What’s the end game?


By Jill Richardson



There’s a point at which the quest for more money is no longer worthwhile.

I was researching a billionaire who made a fortune in the pomegranate business when I came across an old New Yorker article that opened a window into her life. Every minute of her day is booked in a life devoted to the constant quest for more money.

It made me wonder: What for?

As a financially struggling graduate student, I understand the desire for more money. Deeply.

But only up to a point.

No doubt that point differs for each of us. Yet we’d all like to be comfortable. We want our families to be comfortable. We’d like to have enough money to never worry about having enough money ever again.

What does that look like? Owning your own home is certainly a factor. Living debt-free. Having substantial savings in the bank. Probably a few luxuries — maybe more than a few.

And then what?

Why would someone who’s already worth several billion dollars devote every waking minute of every day to earning even more? What will she buy with the extra money that she doesn’t already have? A new yacht? An island? A small country?

One thing is for sure: She can’t buy her time back.

Once she spends an entire day working to earn even more, that day is gone. And all the money in the world cannot buy it back. What a waste.

She spent that day stressed out, angry at anyone who was a few minutes late for an appointment, worrying about how the investments in her portfolio and product sales performed. No amount of money can return those 24 hours to her so she can spend them enjoying herself on a beach, hiking, reading a great book, or doing anything else she finds pleasurable.

Many Americans never question the constant pursuit for more money. In fact, we train our kids to do as this billionaire does from an early age.

Take a look at kids’ toys. Many popular toys arrive in packaging that instructs kids to “collect them all.” The toys often come with little pamphlets showing children all of the different varieties or characters they can nag the grownups in their lives to buy for them.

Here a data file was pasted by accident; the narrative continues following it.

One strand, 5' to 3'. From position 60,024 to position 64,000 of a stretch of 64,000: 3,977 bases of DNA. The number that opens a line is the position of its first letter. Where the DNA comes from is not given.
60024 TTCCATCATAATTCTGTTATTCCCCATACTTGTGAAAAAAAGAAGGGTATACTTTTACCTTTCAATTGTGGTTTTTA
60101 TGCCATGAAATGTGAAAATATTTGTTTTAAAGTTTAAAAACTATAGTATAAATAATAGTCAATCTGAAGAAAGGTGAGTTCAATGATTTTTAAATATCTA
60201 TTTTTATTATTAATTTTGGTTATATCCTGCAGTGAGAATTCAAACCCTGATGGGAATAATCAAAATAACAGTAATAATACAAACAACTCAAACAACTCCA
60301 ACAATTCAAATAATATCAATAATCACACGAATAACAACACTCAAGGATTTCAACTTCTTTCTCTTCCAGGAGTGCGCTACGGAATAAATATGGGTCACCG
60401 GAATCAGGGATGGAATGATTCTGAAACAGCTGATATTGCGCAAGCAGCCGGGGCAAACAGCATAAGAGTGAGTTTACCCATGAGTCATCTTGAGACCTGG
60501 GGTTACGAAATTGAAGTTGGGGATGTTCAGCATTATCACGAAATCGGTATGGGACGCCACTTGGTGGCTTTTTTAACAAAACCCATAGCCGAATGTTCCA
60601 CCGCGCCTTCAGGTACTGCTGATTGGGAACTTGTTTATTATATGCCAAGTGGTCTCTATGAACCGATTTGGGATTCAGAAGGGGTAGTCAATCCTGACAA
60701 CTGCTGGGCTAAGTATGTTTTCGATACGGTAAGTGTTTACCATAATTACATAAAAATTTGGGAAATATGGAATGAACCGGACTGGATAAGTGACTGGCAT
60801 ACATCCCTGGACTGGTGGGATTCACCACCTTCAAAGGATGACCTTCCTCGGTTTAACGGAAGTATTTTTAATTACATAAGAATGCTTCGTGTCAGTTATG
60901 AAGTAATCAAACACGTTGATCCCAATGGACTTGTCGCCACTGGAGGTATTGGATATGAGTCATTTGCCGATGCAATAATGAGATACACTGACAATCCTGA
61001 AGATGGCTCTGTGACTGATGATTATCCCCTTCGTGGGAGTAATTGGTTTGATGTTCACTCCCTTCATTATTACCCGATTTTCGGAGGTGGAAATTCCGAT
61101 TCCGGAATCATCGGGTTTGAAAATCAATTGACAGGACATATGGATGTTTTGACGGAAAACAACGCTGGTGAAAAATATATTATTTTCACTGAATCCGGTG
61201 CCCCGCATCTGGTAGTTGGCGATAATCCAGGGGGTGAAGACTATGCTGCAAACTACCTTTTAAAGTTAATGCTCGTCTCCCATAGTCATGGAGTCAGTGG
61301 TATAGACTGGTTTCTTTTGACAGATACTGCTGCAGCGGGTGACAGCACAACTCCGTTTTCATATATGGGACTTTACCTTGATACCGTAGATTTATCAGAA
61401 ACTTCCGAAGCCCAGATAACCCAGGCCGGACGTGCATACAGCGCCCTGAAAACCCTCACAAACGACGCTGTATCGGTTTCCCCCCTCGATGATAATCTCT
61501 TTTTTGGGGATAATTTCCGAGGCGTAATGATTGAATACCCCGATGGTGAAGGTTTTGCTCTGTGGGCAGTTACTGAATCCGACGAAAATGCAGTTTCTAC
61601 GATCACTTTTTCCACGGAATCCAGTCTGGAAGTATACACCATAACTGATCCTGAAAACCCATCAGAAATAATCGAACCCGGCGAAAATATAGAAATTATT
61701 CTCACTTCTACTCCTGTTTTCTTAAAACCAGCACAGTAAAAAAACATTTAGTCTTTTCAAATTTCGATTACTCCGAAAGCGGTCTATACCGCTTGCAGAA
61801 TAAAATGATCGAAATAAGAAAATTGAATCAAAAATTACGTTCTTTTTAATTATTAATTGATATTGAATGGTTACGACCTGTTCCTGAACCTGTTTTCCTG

Why?

What’s the point of having every single Beanie Baby, or Webkinz, or Zhu Zhu Pet, or whatever kids want these days?

Kids then log onto computer games, where they play to earn points that translate into pretend cash. They can use their fake money to buy virtual stuff. What’s the end game?

There’s no princess to save. It’s just an endless task of earning more and more simply to buy more and more.

Certainly there are good ways to part with mountains of spare change. Many wealthy people are generous and charitable. Our society owes no shortage of gratitude to those who support the arts, conservation, science, humanitarian relief, and other good causes.

Wealth can create jobs. I would give anything to pay someone a generous salary to clean my home and cook my food. If I had billions, I’d use some of that cash to hire a personal trainer, massage therapist, and private yoga instructor. I’d enjoy daily two-hour massages.

But surely there’s a tipping point at which the quest for more money is no longer worthwhile. And until money can buy love, happiness, or time, that will always be the case.

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By Jill Richardson

OtherWords columnist Jill Richardson is the author of Recipe for America: Why Our Food System Is Broken and What We Can Do to Fix It www.OtherWords.org.

OtherWords columnist Jill Richardson is the author of Recipe for America: Why Our Food System Is Broken and What We Can Do to Fix It www.OtherWords.org.

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